How to limit items in a folder to only those less than 30 days old?

A few years ago, I had run across a folder action that would check items in a backup folder (backups saved there once a day, which triggered the action) and delete those older than 30 days, or at least the oldest one if the count was over 30.

I’ve tried learning scripting backwards, by trying to create a solution to this need, only to find I don’t get anywhere without more foundation in scripting. (It was simpler to learn 8080 op-codes than applescript!). I really do need this solution, and could really use a reference that taught by example. My brain just wants to close down when the initial discussions revolve around value classes constants operators and so on, so one that sneaks that in while showing scripting by example would suit me well.

If you could help me with either or both items you’d be doing me a service.

Many Thanks!

Steve J


Welcome to the boards! I actually believe (hell, I’ve made a career out of it :P) that your “backward” way is the easiest way to learn to script. All the abstract concepts are confusing for a beginner… you just know what you need to get done. Scripting examples that have no real world use (or are so simple that a script seems overkill) are of little practical value as well. To people who ask, “How do you know how to do this stuff?” i say, “I just get an idea of what I want the computer to do for me then I write, research and write some more until it does what I want it to do.” Bear in mind there’s some brute force programming where you try every possibility until it (or you) break.

Ignoring the object-oriented stuff for now, think procedurally. The easiest way to begin a script is to think of what you do to accomplish a task (actually writing it down helps because it allows you to see the flow and adjust on the fly.) Then look at the program you want to accomplish the task with. Keep its dictionary open along side the Script Editor. Show the Event Log History (Window>Event Log History and Log Events and Results in the dropdown). Try recording a script in the Finder (I usually don’t suggest this since not many programs ARE recordable but you may find it useful.)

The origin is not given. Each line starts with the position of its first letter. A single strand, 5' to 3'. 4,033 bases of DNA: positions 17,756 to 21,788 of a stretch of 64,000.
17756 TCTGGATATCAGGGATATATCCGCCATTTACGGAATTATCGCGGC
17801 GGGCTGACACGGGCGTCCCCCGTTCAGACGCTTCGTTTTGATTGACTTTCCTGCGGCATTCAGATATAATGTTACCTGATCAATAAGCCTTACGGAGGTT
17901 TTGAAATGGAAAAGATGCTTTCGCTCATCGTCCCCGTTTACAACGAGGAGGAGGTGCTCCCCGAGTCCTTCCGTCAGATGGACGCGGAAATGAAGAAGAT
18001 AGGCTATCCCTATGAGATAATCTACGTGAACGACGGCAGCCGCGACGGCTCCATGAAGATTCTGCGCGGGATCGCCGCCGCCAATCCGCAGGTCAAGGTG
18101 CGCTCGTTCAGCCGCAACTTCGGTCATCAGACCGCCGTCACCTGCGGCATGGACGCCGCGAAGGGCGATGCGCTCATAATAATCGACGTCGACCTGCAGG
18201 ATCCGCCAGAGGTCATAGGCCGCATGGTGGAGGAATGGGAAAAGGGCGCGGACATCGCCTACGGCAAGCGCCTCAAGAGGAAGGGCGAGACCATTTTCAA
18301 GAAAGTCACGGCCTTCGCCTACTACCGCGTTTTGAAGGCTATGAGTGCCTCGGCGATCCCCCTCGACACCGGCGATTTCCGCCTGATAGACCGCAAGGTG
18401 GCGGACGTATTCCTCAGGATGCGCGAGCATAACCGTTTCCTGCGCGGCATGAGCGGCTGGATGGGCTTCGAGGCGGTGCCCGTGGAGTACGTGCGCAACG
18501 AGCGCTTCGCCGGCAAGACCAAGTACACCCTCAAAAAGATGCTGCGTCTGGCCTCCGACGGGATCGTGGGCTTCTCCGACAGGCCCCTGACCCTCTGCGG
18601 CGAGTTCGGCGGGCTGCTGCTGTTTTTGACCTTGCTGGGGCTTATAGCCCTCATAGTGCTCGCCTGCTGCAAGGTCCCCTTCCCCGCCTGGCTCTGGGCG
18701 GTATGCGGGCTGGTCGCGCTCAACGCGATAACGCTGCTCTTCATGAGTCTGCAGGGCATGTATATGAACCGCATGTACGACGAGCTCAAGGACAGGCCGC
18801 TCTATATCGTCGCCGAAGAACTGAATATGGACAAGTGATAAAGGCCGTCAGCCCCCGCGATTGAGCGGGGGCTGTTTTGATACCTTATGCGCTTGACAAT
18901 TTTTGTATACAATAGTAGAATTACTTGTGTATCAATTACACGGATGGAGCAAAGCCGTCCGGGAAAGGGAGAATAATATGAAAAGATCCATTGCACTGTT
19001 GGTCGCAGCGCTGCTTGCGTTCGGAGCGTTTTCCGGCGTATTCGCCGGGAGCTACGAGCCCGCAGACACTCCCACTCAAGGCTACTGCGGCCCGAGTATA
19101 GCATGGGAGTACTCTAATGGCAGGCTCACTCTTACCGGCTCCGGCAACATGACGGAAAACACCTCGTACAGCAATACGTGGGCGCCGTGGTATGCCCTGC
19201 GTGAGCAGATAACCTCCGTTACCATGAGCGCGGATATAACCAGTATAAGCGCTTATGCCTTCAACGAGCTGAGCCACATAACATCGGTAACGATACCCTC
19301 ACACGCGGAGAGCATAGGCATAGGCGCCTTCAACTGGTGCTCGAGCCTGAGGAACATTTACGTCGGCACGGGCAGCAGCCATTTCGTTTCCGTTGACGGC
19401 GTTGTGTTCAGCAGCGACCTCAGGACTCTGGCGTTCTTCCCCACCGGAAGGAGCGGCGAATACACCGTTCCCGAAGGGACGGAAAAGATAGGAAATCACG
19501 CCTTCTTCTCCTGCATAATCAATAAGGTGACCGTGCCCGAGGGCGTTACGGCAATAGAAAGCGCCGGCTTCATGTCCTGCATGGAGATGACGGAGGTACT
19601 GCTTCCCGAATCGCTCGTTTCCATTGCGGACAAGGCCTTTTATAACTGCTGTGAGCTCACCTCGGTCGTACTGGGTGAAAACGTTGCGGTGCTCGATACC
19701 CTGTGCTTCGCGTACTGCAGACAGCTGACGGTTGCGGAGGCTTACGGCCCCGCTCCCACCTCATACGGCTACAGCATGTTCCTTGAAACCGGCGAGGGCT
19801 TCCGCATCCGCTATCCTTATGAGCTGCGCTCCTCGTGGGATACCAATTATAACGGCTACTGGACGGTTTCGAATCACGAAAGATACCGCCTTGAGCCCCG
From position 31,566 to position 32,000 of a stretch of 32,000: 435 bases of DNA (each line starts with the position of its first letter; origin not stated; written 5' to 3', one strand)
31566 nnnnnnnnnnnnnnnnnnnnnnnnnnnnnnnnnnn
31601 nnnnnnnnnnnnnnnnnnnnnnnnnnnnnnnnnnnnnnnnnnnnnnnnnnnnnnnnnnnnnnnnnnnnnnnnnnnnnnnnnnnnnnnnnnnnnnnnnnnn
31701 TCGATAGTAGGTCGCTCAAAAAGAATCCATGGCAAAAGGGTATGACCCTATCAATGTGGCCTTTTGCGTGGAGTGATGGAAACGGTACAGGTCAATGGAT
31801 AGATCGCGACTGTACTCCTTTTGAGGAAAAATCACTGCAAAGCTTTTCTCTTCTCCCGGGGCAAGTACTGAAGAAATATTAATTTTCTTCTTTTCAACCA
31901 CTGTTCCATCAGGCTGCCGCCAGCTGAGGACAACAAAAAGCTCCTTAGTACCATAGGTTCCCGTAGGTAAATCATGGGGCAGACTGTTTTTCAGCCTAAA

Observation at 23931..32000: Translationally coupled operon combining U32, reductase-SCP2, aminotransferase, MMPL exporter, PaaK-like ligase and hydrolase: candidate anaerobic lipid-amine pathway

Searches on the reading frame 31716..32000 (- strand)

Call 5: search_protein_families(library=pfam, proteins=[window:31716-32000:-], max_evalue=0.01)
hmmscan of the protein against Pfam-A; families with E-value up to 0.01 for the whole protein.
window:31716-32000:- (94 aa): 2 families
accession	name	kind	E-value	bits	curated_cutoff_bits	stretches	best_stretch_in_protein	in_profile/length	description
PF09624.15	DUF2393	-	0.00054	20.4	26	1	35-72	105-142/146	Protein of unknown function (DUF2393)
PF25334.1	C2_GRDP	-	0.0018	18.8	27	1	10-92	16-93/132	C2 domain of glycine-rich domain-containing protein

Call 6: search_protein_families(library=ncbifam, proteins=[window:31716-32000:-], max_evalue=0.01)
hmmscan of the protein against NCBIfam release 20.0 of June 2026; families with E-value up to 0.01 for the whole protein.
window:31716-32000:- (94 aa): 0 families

And lastly, if there was one key word in Applescript I say it would be: properties. Get the properties of an item (and nicely, most program support the reserved word “properties” you just have to figure out what item to ask about.) Here’s a little ditty:

tell application "Finder"
	properties of window 1
end tell
--Returns: {class:Finder window, id:3, name:"Applescript", position:{445, 166}, bounds:{445, 166, 1306, 888}, index:1, zoomed:false, closeable:true, titled:true, floating:false, modal:false, resizable:true, zoomable:true, visible:true, collapsed:true, target:folder "Applescript" of folder "Programming" of folder "YYYYYYY" of folder "ZZZZZZZ" of folder "XXXXXXXX" of folder "Users" of startup disk of application "Finder", current view:list view, icon view options:icon view options of Finder window id 3 of application "Finder", list view options:list view options of Finder window id 3 of application "Finder", column view options:column view options of Finder window id 3 of application "Finder", toolbar visible:true, statusbar visible:true, sidebar width:139}

Looking at those properties you can see all kinds of neat stuff you can do with just a window :smiley: Sidebar Width:139 ?? You check the dictionary and find out the sidebar width property of the item “Window” is not read-only (R/O) which means you can mess with it! (On an aside: Dictionaries are not infallible. There are errors occasionally as well as omissions.) So you play this next tune with the window showing:

tell application "Finder"
	set sidebar width of window 1 to 42
end tell

Nifty, eh? And now to bring in some pseudoAnimation!

tell application "Finder"
	set originalWidth to sidebar width of window 1
	repeat with a from 1 to 108 -- Or increment it by something like: repeat with a from 1 to 100 by 5
		set sidebar width of window 1 to (originalWidth + a)
	end repeat
end tell

Well enough dumb window tricks. Hopefully this will encourage you a bit. Writing scripts is not that hard. (The hardest part is knowing the syntax of many different programs but that’s what dictionaries, research, and MacScripter are for :P)

Have fun with it!
Jim Neumann